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  1. #1
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    Default Mini Hay Balers

    I have six small hay fields on my farm. Total hay acres is 21. Until now I've had the hay custom cut, but am going to change my operation to include rotational grazing and some pasture fed beef finishing.

    Previously the haybine and baler were NH and were pulled with a big MF. Sometimes, turning in the fields was a problem because of the field's layout. I plan to put in several temporary cross fences in these fields and thereby create grazing padocks that will allow stockpiling and strip grazing control.

    In the spring and at other times of the year I plan to cut and clip the hay in the padocks and store it for winter use as needed, but expect that my stockpiled hay will carry me most of the winter. I expect the mowing, raking, and baling turning problems to be annoying if I use the larger equipment.

    I've been looking at the Star MRB0850 mini round baler (Japanese) sold by Agriquip. Its a twine tie unit. The Agriquip website is www.agriquip.com and they're located down in Georgia. I don't know if there are other Star dealers around the country. The MRB0850 baler is rated for 18-30 HP compact tractors.

    I have a small 27 HP 3 cylinder compact tractor that I think would work well with this baler. The bales are small enough and can be handled just like larger size bales with a spear, etc. I think the unit is small enough that the turning problems would be eliminated. Also, the bales are probably light enough that loading, storing and handling would be fairly easy. Also, I'd like to think the bales would work well for horse owners who might want something akin to a "lady" bale if I were to sell the bales or do some custom baling.

    Does anyone have any experience with mini hay balers? Has anyone seen the Star machines in operation? Being Japanese machines, I'm guessing they are fairly well made, but after-sale service and support is always an issue. Does anyone know of other mini balers sized to work behind a compact tractor?

    Agriquip is suppose to have the Star balers on display at the NFMS in Louisville next week. If anyone happens to look them over, I'd appreciate opinions on the units.

    Thanks,
    Ed

  2. #2
    Veteran Member
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    HayDR's Avatar
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    JD 2040,2240, 2355, 2755, 4055

    Default Re: Mini Hay Balers

    Ed,
    Many farmers have the same problem as you do. Currently the cost of the small Star balers is expensive. You have the same surface are spoilage on large bales as you do on small round bales left outside. This means that you will have a significant amount of hay spoilage with the small 400-500 Lb bales. You will have to store these bales inside to minimize the weather spoilage. Currently various MFG's make 4x4 & 4x5 balers that can be operated with a 35-40 HP utility size tractor. These 4x4 & 4x5 balers range from $9,000-14,000. For the small 400 lb round baler to be cost effective my customers tell me it needs to be in the $5000-7000 range. Check your prices on the Star balers and see they are expensive. There are some MFG's working on smaller 500 Lbs. balers but their production will not show up until late 2005.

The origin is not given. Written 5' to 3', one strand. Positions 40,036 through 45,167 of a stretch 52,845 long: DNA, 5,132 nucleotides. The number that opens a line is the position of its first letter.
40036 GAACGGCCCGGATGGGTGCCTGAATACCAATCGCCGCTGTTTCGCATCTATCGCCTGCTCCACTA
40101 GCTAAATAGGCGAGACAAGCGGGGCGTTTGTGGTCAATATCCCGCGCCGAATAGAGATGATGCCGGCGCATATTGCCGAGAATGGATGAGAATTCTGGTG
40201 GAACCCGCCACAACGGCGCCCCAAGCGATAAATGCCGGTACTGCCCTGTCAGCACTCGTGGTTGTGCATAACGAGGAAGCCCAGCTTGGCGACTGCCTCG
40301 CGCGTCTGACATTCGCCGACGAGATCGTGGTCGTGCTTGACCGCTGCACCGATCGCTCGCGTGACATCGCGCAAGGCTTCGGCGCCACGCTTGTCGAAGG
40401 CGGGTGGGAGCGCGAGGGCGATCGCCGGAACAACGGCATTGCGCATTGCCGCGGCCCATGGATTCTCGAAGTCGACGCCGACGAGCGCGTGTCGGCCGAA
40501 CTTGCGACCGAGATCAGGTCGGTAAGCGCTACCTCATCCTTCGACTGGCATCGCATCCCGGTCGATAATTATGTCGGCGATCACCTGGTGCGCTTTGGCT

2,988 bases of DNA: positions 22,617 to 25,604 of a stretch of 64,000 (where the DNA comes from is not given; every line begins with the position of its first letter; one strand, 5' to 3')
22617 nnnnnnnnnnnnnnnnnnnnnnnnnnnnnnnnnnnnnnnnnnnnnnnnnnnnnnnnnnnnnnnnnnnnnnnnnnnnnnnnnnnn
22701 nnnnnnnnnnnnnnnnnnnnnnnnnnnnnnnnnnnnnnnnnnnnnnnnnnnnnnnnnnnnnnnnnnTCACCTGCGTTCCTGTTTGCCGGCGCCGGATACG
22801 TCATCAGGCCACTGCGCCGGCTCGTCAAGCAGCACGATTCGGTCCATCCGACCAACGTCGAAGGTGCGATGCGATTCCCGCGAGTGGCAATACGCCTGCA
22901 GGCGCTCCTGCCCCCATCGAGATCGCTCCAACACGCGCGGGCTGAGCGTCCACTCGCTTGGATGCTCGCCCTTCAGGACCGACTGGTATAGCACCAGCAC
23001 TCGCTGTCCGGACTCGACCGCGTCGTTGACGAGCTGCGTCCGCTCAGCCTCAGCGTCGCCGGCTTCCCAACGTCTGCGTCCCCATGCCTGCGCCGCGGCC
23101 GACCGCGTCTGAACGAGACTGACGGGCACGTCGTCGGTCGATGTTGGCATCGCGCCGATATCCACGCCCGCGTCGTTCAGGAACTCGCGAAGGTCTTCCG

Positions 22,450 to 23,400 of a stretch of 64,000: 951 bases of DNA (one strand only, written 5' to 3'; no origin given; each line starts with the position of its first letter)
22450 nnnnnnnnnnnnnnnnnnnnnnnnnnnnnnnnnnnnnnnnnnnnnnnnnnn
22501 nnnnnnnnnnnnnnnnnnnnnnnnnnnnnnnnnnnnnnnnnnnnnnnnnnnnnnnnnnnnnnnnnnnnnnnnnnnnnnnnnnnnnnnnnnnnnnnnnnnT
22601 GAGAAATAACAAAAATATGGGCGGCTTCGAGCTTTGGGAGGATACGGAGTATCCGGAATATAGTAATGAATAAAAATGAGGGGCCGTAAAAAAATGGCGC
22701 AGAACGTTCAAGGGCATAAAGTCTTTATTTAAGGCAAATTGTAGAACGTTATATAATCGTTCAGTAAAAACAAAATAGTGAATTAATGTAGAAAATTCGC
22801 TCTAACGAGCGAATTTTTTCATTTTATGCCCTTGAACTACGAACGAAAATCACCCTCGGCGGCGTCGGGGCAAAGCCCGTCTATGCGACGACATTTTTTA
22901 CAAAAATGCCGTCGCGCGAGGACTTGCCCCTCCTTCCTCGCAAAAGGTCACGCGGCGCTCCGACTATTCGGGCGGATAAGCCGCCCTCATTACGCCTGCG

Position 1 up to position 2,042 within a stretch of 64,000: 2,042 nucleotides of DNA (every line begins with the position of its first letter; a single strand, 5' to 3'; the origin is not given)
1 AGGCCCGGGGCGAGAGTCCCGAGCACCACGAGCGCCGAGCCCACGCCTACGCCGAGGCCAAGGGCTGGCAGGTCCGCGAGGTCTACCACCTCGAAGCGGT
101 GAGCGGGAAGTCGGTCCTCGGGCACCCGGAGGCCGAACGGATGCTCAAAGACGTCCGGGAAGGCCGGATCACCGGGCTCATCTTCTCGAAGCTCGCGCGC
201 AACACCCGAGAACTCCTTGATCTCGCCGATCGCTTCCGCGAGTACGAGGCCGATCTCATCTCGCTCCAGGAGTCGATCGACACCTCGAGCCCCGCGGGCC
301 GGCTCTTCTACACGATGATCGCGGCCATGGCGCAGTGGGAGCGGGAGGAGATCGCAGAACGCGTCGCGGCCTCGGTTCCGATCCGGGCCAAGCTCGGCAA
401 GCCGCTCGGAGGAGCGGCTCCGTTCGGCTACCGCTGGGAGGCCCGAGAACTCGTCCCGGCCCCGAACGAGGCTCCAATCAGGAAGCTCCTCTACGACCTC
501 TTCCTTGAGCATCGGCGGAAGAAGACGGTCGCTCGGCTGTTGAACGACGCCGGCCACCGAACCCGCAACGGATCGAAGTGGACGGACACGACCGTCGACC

3. #3
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    Default Re: Mini Hay Balers

    Mark,

    Thanks for the reply. Yes, I noticed that new Star balers seem somewhat overpriced. However, I also noticed they have a slightly used demo unit available on their website for about $13,000.

    I will be able to store the bales under cover, so spoilage won't be a problem. Yes, I expect Vermeer, JD and NH will eventually get their act together and offer less expensive units for small operators. I suspect they are starting to recognize that they are losing business to foreign manufacturers. Perhaps they are also starting to recognize that small operators, who don't live at the farm subsidy trough, represent an increasing and significant market share.

    I can certainly use the bigger tractor and larger baler to do my work, but the lady who keeps the books encourages me to be conservative. Otherwise I don't get any lunch. Lower costs and easier field operations are important.

    Ed

  4. #4
    Veteran Member jimg's Avatar
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    Default Re: Mini Hay Balers

    Jinma makes one but I can't figure out if anyone imports it or the cost. Minibalers seem to be real big in the UK and I *think* europe as a whole. I suppose the reason they aren't popular here is b/c most operations that bale hay use the bigger equipment.

  5. #5
    Veteran Member
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    Default Re: Mini Hay Balers